In the last few years, Wall Street has shown an increased appetite for restaurant companies as a whole, and it’s fast-casual brands in particular that increasingly grab investors’ attention.
That was perhaps no more evident than in 2013, when enthusiasm for fast-casual restaurant concepts reached new heights with gangbuster initial public offerings (IPO) from Potbelly and Noodles & Company. The IPOs raised about $100 million each, and stock prices of both companies more than doubled on their opening days of trading.
Analysts say their success shows that the market is welcoming to limited-service brands and that even smaller chains can make a go on Wall Street—especially those with plenty of potential for future growth. Experts also say the success of brands like Chipotle, Noodles & Company, and Potbelly lays out a model for future fast-casual IPOs. Brands with a focus on healthier or at least higher-quality ingredients are even more likely to succeed, they say.
“The stock market in general has been very strong. Restaurant companies have been along for the ride in terms of performance,” says Bob Bielinski, managing director of the restaurant industry practice at CIT Corporate Finance, which provides financing, leasing capital, and advising services.
Aside from high-profile wins from Potbelly and Noodles & Company, market observers say, the overall performance of restaurant companies on the market is trending up over the last two years, with even better prospects for 2014. “The market has indicated an acceptance of restaurant companies,” Bielinski says. “And I think it’s particularly interested in growth companies.”
In its first quarter as a publicly traded company, Chicago-based Potbelly in November reported third-quarter revenues of $78 million, up 11.7 percent from the previous quarter’s $69.9 million. The sandwich chain used the $108.8 million from its IPO to pay a dividend to investors, pay down debt, and use as working capital.
“We view the IPO as a significant milestone, but not a destination,” CEO Aylwin Lewis said in the company’s third-quarter financial statement.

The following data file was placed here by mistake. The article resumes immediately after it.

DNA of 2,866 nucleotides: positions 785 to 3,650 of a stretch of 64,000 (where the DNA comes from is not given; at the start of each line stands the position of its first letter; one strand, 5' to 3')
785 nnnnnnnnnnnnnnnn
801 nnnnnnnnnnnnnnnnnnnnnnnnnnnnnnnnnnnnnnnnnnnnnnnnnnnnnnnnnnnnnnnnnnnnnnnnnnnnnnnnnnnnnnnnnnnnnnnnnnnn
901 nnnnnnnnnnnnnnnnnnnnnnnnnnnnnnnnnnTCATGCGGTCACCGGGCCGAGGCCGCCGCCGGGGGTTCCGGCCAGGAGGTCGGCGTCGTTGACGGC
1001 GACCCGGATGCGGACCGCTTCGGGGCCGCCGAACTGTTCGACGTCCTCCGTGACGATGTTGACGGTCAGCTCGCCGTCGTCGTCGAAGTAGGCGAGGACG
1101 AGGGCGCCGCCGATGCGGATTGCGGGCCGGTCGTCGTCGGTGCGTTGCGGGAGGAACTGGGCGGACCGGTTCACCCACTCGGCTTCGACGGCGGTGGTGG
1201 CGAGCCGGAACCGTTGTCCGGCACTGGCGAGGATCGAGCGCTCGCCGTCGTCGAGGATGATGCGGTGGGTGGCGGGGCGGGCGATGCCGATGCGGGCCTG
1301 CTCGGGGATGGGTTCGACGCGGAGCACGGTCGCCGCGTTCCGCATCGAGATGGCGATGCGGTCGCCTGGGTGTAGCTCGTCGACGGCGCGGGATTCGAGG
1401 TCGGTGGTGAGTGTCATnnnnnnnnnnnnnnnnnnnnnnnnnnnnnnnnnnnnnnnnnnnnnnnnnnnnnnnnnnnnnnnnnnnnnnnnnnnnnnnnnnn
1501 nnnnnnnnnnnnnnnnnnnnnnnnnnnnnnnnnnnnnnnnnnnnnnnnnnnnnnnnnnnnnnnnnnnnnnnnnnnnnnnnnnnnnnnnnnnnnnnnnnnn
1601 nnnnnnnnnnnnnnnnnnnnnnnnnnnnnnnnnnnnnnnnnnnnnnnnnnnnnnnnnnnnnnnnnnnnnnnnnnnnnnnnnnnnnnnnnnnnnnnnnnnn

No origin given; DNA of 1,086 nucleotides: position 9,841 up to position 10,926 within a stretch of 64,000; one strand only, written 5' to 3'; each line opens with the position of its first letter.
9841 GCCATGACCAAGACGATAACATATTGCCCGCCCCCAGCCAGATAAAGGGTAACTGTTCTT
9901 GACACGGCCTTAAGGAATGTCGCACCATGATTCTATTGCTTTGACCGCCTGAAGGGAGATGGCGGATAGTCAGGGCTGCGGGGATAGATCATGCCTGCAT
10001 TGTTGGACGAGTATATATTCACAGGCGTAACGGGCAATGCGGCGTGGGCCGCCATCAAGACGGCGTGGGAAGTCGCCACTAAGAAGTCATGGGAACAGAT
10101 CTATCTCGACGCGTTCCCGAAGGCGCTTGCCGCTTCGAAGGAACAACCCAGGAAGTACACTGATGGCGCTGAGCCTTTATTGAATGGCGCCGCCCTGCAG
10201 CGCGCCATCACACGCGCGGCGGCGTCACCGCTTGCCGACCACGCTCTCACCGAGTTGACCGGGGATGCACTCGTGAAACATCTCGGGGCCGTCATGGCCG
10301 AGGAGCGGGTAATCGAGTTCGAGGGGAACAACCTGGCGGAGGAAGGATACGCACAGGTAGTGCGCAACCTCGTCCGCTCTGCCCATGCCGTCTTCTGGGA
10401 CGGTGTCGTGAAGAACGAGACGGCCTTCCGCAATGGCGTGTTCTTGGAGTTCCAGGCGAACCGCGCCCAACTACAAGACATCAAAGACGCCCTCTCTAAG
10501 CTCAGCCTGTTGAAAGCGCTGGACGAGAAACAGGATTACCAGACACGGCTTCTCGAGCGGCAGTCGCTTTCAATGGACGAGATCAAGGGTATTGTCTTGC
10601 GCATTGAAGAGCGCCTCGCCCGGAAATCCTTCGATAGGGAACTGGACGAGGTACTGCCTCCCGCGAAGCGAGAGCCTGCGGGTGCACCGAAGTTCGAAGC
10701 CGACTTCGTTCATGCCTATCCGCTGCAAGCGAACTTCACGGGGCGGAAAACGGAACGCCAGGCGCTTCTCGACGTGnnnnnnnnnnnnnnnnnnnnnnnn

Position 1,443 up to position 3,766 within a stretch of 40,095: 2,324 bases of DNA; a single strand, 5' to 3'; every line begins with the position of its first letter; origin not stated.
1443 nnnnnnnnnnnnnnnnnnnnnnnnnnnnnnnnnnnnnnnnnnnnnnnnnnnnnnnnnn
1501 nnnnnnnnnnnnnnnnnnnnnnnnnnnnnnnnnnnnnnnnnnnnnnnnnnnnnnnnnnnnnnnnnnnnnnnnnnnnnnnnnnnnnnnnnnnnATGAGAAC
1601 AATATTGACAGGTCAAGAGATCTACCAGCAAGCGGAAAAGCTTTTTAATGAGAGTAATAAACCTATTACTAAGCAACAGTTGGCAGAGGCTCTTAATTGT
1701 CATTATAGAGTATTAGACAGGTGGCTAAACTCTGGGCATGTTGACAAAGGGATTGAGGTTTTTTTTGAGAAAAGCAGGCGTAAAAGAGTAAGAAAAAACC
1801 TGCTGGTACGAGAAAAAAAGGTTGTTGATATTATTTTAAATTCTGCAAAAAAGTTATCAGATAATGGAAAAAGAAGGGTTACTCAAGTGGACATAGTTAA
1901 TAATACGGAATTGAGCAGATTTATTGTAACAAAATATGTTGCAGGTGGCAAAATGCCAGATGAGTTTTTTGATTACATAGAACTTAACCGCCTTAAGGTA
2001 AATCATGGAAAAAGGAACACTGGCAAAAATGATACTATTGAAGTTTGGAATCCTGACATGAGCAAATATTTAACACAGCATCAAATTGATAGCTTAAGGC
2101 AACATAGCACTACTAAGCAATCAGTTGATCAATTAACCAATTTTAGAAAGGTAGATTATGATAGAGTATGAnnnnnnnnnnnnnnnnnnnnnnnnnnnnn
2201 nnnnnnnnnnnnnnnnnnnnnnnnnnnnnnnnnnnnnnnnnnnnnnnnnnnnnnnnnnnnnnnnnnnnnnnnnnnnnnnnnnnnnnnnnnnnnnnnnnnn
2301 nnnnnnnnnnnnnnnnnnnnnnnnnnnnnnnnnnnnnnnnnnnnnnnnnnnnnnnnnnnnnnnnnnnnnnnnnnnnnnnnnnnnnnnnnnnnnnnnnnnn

In an October 15 video interview with NASDAQ’s “Signature CEO” series, Lewis said the IPO would help the brand build a “bulletproof balance sheet” and push more growth. The company opened about 40 stores in 2013 and expects aggressive growth to continue.
“We’re promising double-digit growth for the foreseeable future,” he said in the video. “We are 300 units. And there is so much white space in the U.S. for us to grow. So we’re going to bring Potbelly to as many neighborhoods in the U.S. as possible. Because I believe every neighborhood deserves a Potbelly.”
Some of the strength of restaurant companies on the market may just fall in line with an improving economy and overall better stock performance.
“Consumers are expecting a recovering economy, and investors are expecting a recovery. And restaurants are among the first companies that will benefit in a recovering economy,” says Jonathan Maze, editor of Restaurant Finance Monitor. “If you were unemployed last month and this month you get a job, one of the first things you’re going to do is what? Go out and eat. Restaurants get a very quick benefit in a recovering economy. But they’re also the first to get pounded in a recession.”
While it may be easy to assume that only the biggest name brands go public, Maze says, the 2013 success of Potbelly and Noodles & Company should be encouraging to other smaller brands.
“It does show that smaller IPOs can work,” he says. “ If you have some growth and financial performance, investors are going to invest in your concept. So frankly, there’s no question that you’re going to see more IPOs in 2014.”
Experts expect the most successful IPOs will come from emerging concepts, not more mature companies. One brand that might get a return similar to Noodles & Company, which saw shares more than double after just a few days on the stock market, is Jimmy John’s, if it decided to go public, Maze says. He adds that privately held Chick-fil-A and In-N-Out Burger would likely be incredibly successful if they ever went public, though that seems farfetched for the family-owned companies.
Other limited-service brands are gauging whether or not going public makes sense for them in the near term. Companies reportedly considering IPOs include Papa Murphy’s, Checkers/Rally’s, and FOCUS Brands, which counts Cinnabon, Auntie Anne’s, and Carvel in its portfolio.
But any quick-service chain that comes to Wall Street will likely come under more scrutiny as the entire segment grapples with a slew of changing consumer behavior, analysts say. While the restaurant industry was once split between fast food and casual dining, fast casual is wedging its way between the two, recruiting customers from both ends of the spectrum.